Girls learn skills to lead and engage least active peers

As part of a new Girls Active Coaches Camp, 120 girls aged 16 to 18 will be invited to a training camp to promote sport for fun and participation rather than competition

Softball, dance, parkour and football are just some of the sports that will be used to give girls the coaching skills they need to return to their schools and community to engage their least active peers.

As part of a new Girls Active Coaches Camp, developed by national children’s charity the Youth Sport Trust, 120 girls from across the country aged 16 to 18-years-old will be invited to a three-day training camp to promote sport for fun and participation rather than competition.

Taking place between 23 and 25 March, it will give them the opportunity to come away with skills that will enable them to ‘coach’ and engage their least active peers in their own schools and communities.

The Girls Active Coaches Camp is being delivered by YST, National Governing Bodies, Loughborough University and activity providers as part of the Girls Active programme, which is funded by Sport England though National Lottery funding and delivered in partnership with This Girl Can and Women in Sport.

Professional tennis coach Judy Murray will be speaking at the camp to inspire the girls and talk about her experience of carving a career in the sport industry.

The three-day camp will take place at Loughborough University in Leicestershire.

Judy Murray said:

I’m really looking forward to being involved in the Girls Active Coaches Camp this weekend as part of my She Rallies programme with the LTA. I’m always happy to share my journey and experiences, particularly if it will help more girls and women to engage in sport and tennis, and encourage enjoyment and fun, rather than making it too serious too soon.

Ali Oliver, Chief Executive of Youth Sport Trust, said:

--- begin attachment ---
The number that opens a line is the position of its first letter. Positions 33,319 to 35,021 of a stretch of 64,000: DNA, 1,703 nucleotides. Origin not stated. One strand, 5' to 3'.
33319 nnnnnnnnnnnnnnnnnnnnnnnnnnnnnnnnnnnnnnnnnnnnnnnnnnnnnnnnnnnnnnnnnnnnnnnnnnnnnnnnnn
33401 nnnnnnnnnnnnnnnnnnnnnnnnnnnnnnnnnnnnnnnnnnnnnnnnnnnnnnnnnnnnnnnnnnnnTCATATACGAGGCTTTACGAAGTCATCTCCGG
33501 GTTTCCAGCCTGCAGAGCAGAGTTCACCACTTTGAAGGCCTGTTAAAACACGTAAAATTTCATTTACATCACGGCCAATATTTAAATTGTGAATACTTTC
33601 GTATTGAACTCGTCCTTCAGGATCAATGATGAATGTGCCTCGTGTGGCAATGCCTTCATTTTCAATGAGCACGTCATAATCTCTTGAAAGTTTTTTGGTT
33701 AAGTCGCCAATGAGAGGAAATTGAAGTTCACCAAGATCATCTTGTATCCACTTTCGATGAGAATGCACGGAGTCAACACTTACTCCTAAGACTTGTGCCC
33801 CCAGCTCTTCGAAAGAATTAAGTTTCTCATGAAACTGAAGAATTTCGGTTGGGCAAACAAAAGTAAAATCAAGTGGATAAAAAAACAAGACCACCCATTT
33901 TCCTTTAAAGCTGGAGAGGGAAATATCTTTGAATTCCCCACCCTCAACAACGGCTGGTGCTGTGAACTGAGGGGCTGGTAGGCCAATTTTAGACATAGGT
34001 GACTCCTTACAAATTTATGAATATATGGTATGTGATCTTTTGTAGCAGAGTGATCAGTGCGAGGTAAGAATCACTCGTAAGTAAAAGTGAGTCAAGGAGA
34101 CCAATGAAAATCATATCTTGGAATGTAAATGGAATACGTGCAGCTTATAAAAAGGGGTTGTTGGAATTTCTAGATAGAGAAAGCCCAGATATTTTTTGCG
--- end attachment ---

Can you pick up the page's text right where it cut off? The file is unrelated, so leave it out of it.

We know from research that competition switches some girls off from sport – with only 50% aged 11 to 16 stating they like it when PE lessons are competitive. This is a significant number of girls that are left feeling isolated when physical activity takes this approach.

Through the new Girls Active Coaches Camp we will support girls to be inspired to be the change towards getting more girls active by using PE and sport for enjoyment, participation and personal development rather than competition.

Heather Smith, Senior Innovation Manger at Women in Sport, said:

Having real and relatable role models is essential for making sport and physical activity seem possible for girls who have previously been put off by it. This camp will give aspiring coaches the leadership skills and experience they need to be effective in creating sustainable change in the lives of their less active peers.

Emma Atkins, Director of Coaching at UK Coaching, said:

We are delighted to see girls encouraged into coaching at a young age through the Youth Sport Trust’s Girls Active Coaches Camp.

Projects such as this help to address the gender balance across the whole of the coaching community and ensure we have a diverse workforce that can meet the needs of a wide range of participants, to provide them with the best possible experience in sport and physical activity.

What’s more, those taking part will discover how great coaching provides great experiences for the coach too, enabling them to learn transferable skills that can be used in all walks of life.

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